By Norah Mulinda
The Las Vegas Raiders, grappling with allegations of a hostile work environment, named Sandra Douglass Morgan to be the team’s president, making her the first Black woman to hold that position in the National Football League.
“From the moment I met Sandra, I knew she was a force to be reckoned with,” Raiders owner Mark Davis said Thursday in a statement. “We are extremely lucky to have her at the helm.”
Morgan is known for a number of firsts in her career: She was the first person of color to serve as chair of the Nevada Gaming Control Board and the first African-American city attorney in Nevada. A Las Vegas native, she also served as a litigation attorney at Covington & Burling LLP.
Morgan is taking on a top role at a team that’s been dogged by controversy and turmoil in its senior ranks. Marc Badain resigned as president a year ago, and his interim successor, Dan Ventrelle, was fired in May. Ventrelle later accused the team’s longtime owners, the Davis family, of creating a hostile environment.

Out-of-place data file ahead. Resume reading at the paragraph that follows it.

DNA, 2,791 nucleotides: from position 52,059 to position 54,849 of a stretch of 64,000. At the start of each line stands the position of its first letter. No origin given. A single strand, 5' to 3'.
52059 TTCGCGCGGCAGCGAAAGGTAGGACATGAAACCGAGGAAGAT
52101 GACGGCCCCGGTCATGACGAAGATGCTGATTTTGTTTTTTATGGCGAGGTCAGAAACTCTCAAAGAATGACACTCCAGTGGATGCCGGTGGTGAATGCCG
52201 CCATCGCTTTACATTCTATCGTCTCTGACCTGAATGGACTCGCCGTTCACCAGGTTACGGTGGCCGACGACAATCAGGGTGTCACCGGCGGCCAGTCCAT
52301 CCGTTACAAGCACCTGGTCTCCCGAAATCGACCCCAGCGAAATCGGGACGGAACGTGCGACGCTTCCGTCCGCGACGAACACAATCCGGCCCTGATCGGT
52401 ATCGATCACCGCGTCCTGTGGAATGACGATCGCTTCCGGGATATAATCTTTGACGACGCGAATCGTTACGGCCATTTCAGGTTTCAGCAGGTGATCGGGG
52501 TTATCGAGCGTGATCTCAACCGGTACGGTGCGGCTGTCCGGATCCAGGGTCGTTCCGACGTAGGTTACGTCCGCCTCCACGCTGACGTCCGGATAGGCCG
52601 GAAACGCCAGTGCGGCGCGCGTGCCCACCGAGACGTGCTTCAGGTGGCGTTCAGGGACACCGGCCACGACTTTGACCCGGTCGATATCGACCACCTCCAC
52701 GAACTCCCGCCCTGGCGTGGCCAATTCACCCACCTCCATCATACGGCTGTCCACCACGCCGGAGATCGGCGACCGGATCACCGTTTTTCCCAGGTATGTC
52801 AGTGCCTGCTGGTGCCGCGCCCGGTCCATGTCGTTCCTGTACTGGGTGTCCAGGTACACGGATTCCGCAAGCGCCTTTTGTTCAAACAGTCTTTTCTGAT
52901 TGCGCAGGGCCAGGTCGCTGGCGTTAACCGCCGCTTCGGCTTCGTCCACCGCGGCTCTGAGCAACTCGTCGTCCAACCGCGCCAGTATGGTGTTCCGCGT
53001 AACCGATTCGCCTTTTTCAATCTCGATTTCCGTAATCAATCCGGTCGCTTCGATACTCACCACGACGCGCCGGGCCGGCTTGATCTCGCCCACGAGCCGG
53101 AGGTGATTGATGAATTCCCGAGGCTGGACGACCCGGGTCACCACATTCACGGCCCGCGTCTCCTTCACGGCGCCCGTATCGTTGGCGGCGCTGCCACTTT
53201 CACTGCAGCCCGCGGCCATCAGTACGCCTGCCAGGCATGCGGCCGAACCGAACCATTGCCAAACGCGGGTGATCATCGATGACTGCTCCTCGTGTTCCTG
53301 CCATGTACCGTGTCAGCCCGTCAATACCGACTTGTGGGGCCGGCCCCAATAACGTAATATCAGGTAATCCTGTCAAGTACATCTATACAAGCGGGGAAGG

“It is the honor of a lifetime to join the Raiders at one of the most defining times in the team’s history,” Morgan said. “I look forward to taking this team’s integrity, spirit and commitment to excellence on the field into every facet of this organization.”
The Washington Commanders became the first NFL team to hire a Black president, appointing Jason Wright in 2020. Morgan is the league’s third female president, following Kim Pegula in Buffalo and Kristi Coleman at the Carolina Panthers.
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